It is the end of another summer. Fifty-one of them have gone by in what seems a much shorter life. I am alone. On the Island. At the Lake.
My eldest son, Liam, gmails me from Ottawa – enjoying his fresh compatriots at the Small is the New Big College. Rylan meanders the frosh-weakened corridors of the University of Toronto. And Imbi and Kaili begin the move of our present transient home to the next. From Oakwood and St. Clair to the Eastern edge of the Beach. This time next year we will return to the Danforth – after a three year hiatus from our Toronto home.
I have struggled of late with writing substantive posts. Certain passions of mine have not cooled enough to quit scorching the bluetooth keyboard I percuss in frustration. The present leadership in much of Westernized Christianity leaves me gasping in amazement at what is presented as Biblical Christianity. (The twelve apostles must have been the first church board, appointed by that gifted and rich CEO, Jesus.) Posts like this, this, this and this are jumping off points for what I want to write. I have started and stopped my Big Man leadership post more times than I care to admit.
Today I received an email from one of the finest writing teachers I know, Jeff Sexton. (Jeff’s material played a key role in the writing course Imbi and I taught in Kenya in May/June.) Jeff quotes from Richard Mitchell‘s speech, Writing Against Your Life.
Now, if you take up writing seriously, I can’t promise this, but I can hope this: I hope that it will make you profoundly unhappy. I hope that every day will bring you some bad news from the frontier of that unknown territory in which you work. I hope every day you rise up from your desk and say, “God, what a fool I was yesterday!” So that you can say that again tomorrow. And thus write against your life.
There was a very popular whoring book around lately — I don’t know, it hasn’t been for some time, I can’t remember when, it was called “I’m Okay” — uh, something — “I’m Okay, You’re Okay.” Oh, what pleasant news. Believe me, you’ll never lose money by telling people how nice they are. You’ll never lose money by telling people, “Hey! Don’t worry about your miserable rotten behavior and your perversions, and your lies, and your thefts! You’re okay!” No one will blame you for this, and you may actually do quite well. I don’t know about you — I suspect, but I don’t know about you — however I will tell you this: I am not okay. I am not okay. I do not carefully define my terms when I think. I do not test, rigidly, as though I were a stranger, every one of my quaint and curious notions, prejudices, and beliefs, I do not do this, I am not okay. I lie. Whether I lie to you is none of your damn business; I lie to me, as to what I am and how it is in me. And I am not okay. (And I don’t think you’re okay either, but all I can do is suspect that.)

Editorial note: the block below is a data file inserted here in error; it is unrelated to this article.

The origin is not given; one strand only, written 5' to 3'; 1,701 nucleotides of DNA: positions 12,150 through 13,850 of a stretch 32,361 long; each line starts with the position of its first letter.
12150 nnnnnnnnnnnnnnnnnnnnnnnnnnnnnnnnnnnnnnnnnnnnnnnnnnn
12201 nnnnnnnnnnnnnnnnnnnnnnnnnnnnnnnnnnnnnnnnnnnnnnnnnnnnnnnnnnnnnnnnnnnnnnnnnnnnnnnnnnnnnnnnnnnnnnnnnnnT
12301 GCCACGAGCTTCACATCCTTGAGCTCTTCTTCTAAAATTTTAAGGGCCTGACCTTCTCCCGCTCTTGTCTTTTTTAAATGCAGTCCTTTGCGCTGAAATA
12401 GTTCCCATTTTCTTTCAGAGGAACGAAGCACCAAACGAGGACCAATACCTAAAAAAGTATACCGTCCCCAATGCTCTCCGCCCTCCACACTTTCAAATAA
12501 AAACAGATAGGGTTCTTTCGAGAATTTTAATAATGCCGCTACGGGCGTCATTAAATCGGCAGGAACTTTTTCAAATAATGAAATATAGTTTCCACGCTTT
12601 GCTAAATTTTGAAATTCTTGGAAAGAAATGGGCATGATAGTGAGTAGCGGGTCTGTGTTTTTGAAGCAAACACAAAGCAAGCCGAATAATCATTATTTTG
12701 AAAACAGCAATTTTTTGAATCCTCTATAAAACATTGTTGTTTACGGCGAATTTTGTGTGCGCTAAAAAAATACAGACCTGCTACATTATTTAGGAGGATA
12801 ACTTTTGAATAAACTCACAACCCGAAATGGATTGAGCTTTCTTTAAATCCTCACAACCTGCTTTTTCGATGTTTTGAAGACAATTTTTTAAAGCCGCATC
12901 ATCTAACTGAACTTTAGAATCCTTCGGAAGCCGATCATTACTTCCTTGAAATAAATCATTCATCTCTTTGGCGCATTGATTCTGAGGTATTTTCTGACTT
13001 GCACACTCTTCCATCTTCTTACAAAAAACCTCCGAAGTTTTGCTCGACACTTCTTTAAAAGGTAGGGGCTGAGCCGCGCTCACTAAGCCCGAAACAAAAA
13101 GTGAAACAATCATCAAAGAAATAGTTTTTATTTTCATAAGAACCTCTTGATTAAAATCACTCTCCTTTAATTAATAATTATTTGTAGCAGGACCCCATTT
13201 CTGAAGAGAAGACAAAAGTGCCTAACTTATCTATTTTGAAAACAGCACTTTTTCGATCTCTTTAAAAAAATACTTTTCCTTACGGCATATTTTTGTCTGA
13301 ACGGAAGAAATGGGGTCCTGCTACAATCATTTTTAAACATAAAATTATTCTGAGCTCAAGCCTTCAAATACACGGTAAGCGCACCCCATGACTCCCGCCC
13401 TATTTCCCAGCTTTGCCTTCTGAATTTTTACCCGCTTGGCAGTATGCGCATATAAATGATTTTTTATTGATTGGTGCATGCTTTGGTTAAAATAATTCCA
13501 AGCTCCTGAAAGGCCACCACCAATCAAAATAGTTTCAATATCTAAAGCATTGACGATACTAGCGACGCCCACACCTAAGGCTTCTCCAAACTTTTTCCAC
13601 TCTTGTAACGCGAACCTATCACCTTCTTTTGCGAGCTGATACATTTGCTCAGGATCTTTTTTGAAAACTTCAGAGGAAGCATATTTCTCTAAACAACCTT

Okayness does not ever come; I’m sure of that. But writing is the path towards it, and it’s a path that hurts.
“You’ll never lose money telling people how nice they are.” Indeed. The leaders of Westernized Christianity would not disagree. As Eugene Peterson writes,
The pastors of America have metamorphosed into a company of shopkeepers, and the shops they keep are churches. They are preoccupied with shopkeeper’s concerns–how to keep the customers happy, how to lure customers away from competitors down the street, how to package the goods so that the customers will lay out more money.
Please, trust me, these “shopkeepers” are not okay. Neither am I. Nor are you. If only we can learn to grasp the truth, become truth-tellers – one to another. Not buying into some perverted nonsense of living your best life now – merchandising a happiness that will never lead to joy.
Part of my own feeble attempt at truth-telling it is to write. However much it hurts. As rocks crying out are wont to do.
UPDATE: This from Bob Hyatt’s Blog quoting Michael Frost’s book, Exiles
“How did the contemporary church get to be like this? How did we end up with armies of church leaders who resemble corporate executives and act as if church is a global business? How is it that the subversive, radical nature of the life of Jesus has been so domesticated that we find ourselves in our current position, with Christians living in ghettos and losing touch with our most dangerous memories?… We have preferred the adorable alabaster Jesus to the flesh-and-blood radical Messiah. We have imprisoned Him in a stained-glass cell and want only to worship Him, never to follow Him.”